Give them the money

July 25, 2002

FEDERAL PROGRAM. Homelessness. Funding.

Maybe those words aren't the most exciting way to begin an editorial that hopes to inspire -- but they're the best place to start talking about Shelter Plus Care.

Yes, it is a federal program. Yes, it's for the homeless -- specifically, those with serious disabilities. And yes, the program's advocates are again biting their nails, awaiting word on whether Congress will include their funding renewals in next year's budget.

But no -- Shelter Plus Care is not a typical federal program or some giveaway that boasts little return for the money it spends. It represents one of the most innovative and successful long-term solutions to homelessness. In a little more than a decade, it has moved 15,000 disabled homeless people (including more than 500 Baltimoreans) from the streets to permanent housing.

That alone should inspire the Senate Appropriations Committee, which will take up Shelter Plus Care's funding today, to put back $193 million the Bush administration withheld from the program in its proposed budget. Even though money's tight in Washington, cutting this program is a foolish and cruel -- way to save cash.

Shelter Plus Care works this way: It first gives the disabled homeless a place to stay and treatment for their illnesses, which many times are contributors to their vagrancy. Then it helps them land jobs and moves them into permanent housing.

The goal is self-sufficiency, and some participants have eventually become homeowners. But even among those who haven't attained total independence, more than 70 percent have stuck with the program and stayed off the streets, where caring for their needs ultimately costs a lot more.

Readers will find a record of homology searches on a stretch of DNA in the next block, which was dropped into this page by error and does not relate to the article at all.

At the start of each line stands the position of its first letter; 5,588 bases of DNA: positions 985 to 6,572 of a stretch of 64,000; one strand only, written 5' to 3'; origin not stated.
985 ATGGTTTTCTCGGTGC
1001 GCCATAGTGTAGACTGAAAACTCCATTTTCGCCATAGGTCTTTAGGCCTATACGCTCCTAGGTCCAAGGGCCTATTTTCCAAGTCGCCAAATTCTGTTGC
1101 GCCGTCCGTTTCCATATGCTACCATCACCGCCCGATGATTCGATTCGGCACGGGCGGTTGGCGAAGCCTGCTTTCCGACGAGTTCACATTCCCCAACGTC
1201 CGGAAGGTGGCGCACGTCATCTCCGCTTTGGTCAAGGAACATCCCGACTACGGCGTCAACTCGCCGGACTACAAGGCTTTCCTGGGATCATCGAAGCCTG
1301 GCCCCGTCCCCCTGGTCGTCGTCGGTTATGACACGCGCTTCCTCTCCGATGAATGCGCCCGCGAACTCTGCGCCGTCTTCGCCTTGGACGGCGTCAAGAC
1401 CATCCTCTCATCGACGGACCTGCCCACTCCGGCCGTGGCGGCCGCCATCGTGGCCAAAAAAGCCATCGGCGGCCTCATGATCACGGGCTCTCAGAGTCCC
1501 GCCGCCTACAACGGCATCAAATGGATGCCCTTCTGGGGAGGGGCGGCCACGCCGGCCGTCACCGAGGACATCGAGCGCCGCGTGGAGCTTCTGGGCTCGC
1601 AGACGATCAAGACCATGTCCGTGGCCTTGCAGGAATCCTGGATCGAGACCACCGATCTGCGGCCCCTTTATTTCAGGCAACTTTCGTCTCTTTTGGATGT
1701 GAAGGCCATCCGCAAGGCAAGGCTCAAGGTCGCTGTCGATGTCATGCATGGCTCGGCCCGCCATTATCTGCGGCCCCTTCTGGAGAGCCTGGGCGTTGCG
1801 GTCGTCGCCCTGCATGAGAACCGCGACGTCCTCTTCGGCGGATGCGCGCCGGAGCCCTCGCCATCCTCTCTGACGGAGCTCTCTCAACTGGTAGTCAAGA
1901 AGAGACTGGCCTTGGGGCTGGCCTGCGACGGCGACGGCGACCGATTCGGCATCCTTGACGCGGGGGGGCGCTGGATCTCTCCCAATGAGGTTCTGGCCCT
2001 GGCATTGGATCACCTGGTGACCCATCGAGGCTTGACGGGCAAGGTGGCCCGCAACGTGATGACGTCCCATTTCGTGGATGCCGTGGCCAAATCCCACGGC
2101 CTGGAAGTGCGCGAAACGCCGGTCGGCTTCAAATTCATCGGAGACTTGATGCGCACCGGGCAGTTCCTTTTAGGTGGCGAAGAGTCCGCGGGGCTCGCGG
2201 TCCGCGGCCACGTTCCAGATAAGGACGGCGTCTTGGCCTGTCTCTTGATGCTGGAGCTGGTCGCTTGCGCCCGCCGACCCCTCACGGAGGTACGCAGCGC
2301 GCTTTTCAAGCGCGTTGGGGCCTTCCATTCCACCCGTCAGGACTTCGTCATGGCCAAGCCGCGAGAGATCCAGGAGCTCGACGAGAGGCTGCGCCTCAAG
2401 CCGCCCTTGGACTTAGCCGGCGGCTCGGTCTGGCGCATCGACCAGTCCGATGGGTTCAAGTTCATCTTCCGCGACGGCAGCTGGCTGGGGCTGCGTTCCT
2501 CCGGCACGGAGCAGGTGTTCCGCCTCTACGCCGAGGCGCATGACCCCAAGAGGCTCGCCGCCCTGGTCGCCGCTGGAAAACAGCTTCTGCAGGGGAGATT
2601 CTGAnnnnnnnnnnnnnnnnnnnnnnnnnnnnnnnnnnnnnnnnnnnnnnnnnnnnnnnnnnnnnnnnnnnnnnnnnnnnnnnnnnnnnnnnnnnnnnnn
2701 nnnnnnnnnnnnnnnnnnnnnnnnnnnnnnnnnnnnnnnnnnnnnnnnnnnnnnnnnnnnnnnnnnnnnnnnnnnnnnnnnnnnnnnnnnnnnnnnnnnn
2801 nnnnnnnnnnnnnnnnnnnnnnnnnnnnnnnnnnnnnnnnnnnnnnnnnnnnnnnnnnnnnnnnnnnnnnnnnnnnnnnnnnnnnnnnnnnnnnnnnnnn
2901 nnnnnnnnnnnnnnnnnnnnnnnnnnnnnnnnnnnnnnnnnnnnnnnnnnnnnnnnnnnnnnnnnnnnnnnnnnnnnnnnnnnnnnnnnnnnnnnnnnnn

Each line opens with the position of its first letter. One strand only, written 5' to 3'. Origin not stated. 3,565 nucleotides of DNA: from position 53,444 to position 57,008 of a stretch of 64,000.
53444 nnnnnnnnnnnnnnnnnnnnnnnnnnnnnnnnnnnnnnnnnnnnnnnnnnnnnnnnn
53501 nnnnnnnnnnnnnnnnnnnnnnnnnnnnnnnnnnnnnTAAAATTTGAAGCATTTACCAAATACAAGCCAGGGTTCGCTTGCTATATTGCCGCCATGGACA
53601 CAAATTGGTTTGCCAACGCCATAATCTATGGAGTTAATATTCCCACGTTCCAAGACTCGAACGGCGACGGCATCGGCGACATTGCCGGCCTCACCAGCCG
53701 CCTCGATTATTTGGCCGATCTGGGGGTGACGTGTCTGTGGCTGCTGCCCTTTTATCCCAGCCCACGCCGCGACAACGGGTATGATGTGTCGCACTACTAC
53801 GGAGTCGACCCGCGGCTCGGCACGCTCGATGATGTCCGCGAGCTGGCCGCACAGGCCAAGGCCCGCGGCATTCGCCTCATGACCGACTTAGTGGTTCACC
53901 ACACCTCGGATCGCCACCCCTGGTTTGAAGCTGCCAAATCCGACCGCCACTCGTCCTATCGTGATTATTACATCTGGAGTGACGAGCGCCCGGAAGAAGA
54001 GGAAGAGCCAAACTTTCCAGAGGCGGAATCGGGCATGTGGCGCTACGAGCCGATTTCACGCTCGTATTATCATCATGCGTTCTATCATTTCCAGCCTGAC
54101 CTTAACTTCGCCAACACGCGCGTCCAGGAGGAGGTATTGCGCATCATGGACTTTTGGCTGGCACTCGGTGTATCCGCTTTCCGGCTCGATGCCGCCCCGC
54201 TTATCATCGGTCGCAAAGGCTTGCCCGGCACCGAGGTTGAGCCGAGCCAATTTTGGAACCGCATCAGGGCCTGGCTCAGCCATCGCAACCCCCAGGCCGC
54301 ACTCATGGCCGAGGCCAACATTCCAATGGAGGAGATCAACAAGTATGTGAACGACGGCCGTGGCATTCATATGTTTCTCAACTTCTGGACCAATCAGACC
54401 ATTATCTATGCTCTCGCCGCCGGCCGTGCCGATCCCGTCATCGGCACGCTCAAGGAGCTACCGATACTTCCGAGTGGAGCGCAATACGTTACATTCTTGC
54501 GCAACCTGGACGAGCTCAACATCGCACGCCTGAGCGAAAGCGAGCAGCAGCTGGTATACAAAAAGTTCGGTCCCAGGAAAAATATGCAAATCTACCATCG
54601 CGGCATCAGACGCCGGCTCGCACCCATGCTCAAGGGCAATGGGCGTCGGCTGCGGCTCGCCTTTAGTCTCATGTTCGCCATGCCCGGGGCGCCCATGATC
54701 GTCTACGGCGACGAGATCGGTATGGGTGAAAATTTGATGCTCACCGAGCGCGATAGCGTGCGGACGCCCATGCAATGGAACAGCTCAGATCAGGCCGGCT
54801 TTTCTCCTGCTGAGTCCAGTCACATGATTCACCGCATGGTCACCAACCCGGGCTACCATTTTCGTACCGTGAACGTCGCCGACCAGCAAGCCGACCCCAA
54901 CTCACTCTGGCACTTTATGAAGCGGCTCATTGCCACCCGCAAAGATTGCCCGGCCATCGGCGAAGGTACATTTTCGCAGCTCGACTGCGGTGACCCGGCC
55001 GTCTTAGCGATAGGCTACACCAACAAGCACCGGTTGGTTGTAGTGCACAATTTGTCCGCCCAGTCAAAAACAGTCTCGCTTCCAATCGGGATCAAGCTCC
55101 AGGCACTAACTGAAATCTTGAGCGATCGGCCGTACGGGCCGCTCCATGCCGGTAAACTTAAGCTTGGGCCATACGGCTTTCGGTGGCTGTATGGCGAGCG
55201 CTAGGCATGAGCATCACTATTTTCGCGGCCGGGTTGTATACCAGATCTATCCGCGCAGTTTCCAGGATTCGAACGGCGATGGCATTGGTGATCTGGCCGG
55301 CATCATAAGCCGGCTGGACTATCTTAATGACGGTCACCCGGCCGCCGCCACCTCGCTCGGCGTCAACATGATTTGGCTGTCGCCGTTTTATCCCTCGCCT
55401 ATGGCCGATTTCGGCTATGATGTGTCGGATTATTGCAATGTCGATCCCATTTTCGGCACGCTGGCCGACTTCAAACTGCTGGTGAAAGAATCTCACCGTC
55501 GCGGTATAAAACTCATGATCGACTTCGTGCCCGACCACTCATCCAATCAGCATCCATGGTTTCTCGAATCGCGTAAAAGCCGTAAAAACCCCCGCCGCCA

Maryland Sen. Barbara Mikulski, who chairs the Appropriations Subcommittee for Housing and Urban Development, fought last year to restore a $100 million cut to Shelter Plus Care funding that was being championed by Senate Republicans.

This year, her committee is expected to take the same course and restore the $193 million the Bush administration seeks to slice away. That's what ought to happen.

Further, Congress should consider ways to make funding for Shelter Plus Care more assured.

Every year, the program's advocates and administrators have to remake the case for their work and wait nervously for lawmakers to approve the money. That makes it difficult to plan for the program's future -- and imposes needless uncertainty on the program's participants.

If funding for Shelter Plus Care were folded into other HUD programs (one proposal would fund it like Section 8 housing, which is almost never in jeopardy), the program's yearly fears could be calmed -- and more attention could be paid to fine-tuning or even expanding Shelter Plus Care.

In the long run, that's the best course for everyone.

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